Most Popular Articles
NATE Publishes Equipment Basics Checklist
Watertown, SD - Jan 10, 2013 - The NATE Equipment Basics Checklist was developed by the NATE Safety and Education Committee as a resource for the industry. A checklist by definition is a type of informational job aid used to reduce failure by compensating for potential limits of human memory and attention. It helps to ensure consistency and completeness in carrying out a task. A basic example is the "to do list."
The NATE Equipment Basics Checklist allows tower industry personnel to document the status of their field equipment, take notes and rate them under the categories of satisfactory condition or remove from service. The checklist contains a comprehensive list of tower industry equipment governing the following areas:
■ Daily Vehicle Safety Inspection
■ Daily Basic Job Inspection Forms
■ Daily Basic Employee PPE Inspection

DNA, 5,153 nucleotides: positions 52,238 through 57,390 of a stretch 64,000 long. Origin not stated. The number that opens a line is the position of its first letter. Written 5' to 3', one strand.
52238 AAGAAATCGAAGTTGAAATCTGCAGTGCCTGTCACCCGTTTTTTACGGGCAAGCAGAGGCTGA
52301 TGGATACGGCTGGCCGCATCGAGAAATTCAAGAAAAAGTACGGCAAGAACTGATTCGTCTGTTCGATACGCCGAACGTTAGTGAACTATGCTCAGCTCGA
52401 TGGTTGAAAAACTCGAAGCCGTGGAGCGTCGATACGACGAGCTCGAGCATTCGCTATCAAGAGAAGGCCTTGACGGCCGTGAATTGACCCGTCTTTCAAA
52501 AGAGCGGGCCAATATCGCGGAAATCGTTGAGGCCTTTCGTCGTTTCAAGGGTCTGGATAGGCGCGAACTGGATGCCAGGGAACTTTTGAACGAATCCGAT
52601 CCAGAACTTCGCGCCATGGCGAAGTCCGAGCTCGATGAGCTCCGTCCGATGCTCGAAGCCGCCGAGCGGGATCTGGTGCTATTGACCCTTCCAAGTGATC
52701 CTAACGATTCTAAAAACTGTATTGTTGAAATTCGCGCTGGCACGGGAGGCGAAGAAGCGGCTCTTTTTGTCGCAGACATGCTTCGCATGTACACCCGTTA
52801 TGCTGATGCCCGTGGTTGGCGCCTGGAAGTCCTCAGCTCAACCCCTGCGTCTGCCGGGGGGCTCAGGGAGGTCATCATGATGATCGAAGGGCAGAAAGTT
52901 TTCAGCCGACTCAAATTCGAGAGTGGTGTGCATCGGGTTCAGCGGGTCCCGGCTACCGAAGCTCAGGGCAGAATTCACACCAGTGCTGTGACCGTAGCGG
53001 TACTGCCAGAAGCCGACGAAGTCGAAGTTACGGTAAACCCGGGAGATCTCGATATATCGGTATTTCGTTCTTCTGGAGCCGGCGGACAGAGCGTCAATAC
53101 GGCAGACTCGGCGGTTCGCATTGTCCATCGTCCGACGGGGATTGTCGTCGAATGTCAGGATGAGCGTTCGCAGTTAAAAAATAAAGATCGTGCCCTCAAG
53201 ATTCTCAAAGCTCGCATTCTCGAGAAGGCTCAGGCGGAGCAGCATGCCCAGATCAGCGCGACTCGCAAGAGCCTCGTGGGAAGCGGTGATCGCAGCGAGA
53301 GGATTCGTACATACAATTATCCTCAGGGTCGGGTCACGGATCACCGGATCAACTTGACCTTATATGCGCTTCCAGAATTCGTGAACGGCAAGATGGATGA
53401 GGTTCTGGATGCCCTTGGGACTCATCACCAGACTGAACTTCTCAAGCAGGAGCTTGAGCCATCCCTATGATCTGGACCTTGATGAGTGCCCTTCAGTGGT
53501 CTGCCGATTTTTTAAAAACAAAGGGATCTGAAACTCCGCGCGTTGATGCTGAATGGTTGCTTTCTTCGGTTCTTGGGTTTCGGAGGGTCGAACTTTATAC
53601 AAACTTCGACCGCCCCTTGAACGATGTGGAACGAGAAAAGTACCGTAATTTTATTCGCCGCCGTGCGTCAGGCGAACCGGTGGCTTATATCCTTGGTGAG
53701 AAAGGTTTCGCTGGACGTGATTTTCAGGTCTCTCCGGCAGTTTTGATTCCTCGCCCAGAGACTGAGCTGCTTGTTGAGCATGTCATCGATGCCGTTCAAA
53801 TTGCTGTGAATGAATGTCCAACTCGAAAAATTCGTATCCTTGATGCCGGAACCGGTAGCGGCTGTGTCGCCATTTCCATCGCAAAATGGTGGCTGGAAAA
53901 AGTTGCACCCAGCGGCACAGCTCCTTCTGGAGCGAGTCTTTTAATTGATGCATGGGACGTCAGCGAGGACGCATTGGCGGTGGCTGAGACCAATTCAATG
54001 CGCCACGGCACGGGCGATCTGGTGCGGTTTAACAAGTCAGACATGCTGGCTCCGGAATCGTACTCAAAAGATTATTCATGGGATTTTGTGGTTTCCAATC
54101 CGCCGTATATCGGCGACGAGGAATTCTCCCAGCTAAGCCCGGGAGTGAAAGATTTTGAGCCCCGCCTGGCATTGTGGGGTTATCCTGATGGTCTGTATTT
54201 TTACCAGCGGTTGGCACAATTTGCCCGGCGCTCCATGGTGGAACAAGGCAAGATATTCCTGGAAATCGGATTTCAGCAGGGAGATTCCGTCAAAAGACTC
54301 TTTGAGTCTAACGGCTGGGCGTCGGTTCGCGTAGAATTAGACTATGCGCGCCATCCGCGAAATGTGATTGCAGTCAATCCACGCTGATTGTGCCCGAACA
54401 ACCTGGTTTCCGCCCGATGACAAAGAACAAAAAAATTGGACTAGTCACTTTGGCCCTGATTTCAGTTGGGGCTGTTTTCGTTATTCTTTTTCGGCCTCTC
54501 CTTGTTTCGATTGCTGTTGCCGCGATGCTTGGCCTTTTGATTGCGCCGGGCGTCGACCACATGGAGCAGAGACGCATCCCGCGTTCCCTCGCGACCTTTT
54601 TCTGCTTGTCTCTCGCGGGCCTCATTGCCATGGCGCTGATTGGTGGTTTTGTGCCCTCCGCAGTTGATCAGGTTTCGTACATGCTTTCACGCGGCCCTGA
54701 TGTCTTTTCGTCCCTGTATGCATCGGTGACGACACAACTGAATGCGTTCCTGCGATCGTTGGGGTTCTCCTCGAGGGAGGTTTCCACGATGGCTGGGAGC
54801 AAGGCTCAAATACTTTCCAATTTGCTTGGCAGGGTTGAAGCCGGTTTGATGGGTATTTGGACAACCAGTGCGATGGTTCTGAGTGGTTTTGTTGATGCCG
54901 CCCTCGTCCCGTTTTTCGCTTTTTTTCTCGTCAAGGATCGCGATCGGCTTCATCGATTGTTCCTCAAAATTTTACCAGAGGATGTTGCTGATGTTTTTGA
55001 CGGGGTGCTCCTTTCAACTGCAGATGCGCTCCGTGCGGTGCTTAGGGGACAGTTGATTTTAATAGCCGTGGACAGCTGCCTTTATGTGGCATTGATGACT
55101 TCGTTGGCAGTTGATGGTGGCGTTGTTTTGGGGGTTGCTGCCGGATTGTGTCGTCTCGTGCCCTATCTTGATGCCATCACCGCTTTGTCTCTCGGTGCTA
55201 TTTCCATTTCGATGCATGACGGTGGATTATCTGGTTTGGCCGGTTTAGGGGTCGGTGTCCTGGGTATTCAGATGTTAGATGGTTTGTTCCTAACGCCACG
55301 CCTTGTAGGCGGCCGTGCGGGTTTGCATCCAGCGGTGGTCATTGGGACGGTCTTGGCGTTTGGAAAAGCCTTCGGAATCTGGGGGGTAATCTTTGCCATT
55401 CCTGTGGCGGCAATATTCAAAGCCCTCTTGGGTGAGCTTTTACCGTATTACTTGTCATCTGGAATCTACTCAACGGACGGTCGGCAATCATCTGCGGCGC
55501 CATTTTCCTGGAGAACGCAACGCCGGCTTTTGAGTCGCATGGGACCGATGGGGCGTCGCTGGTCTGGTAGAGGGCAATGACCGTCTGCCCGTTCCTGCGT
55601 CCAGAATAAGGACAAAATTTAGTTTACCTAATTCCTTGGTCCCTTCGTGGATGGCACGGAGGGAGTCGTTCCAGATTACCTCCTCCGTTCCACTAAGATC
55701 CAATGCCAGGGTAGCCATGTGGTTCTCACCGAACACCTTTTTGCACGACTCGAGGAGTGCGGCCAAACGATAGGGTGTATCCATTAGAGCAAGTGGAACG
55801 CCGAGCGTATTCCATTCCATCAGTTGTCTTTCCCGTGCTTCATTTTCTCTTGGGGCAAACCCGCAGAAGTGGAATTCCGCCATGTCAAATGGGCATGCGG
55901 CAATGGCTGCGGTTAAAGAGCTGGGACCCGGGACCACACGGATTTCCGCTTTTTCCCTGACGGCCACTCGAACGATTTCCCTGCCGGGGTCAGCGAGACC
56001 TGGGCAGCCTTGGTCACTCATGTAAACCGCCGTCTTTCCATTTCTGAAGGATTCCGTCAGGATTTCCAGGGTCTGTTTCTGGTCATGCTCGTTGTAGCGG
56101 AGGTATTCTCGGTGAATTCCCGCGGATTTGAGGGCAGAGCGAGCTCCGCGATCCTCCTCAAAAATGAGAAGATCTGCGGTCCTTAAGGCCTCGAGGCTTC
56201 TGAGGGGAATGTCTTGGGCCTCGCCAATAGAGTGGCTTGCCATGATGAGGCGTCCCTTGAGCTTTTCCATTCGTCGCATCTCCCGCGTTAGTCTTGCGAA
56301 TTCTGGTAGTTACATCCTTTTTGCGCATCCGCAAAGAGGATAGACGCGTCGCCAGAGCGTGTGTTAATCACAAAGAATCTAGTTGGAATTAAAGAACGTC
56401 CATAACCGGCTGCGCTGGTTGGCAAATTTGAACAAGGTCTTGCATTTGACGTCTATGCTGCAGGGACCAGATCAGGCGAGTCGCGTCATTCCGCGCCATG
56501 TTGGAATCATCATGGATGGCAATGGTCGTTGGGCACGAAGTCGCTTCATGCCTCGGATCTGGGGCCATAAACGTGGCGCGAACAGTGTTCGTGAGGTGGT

■ Daily Use Rigging Inspection
■ Daily Use Tools and Equipment
■ Man Baskets
■ Gin Poles
■ Other Miscellaneous Categories
NATE encourages all tower industry personnel and stakeholders to utilize the NATE Equipment Basics Checklist daily to ensure a culture of safety permeates throughout the industry. The checklist is not a legally binding document, but rather a list of recommendations based on safety principles supported by the National Association of Tower Erectors.
Download the checklist or print copies from the link: natehome.com/wp-content/uploads/2013/01/Equipment-Basics-Checklist.pdf.
Acceptable Use Policy blog comments powered by Disqus
[an error occurred while processing this directive]
Today in Radio History
The history of radio broadcasting extends beyond the work of a few famous inventors.
Read each issue online in our Digital Edition Format in your Web browser.
EAS Information More on EAS
The feed provides feeds for all US states and territories.
Need a calendar for your computer desktop? Use one of ours.
Information from manufacturers and associations about industry news, products, technology and business announcements.
When building its new broadcast production vehicle, MRN applied lessons learned from the past.
Browse Back Issues[an error occurred while processing this directive]
Also in the April Issue
- Update on Transmitters
- On-air Missteps to Avoid
- Tower Lease Renegotiation
- New Products
- Applied Technology: Streaming with the MPEG HE-AAC Audio Codec
- Side by Side: Studio Furniture
- Practical Use: Circulators and Isolators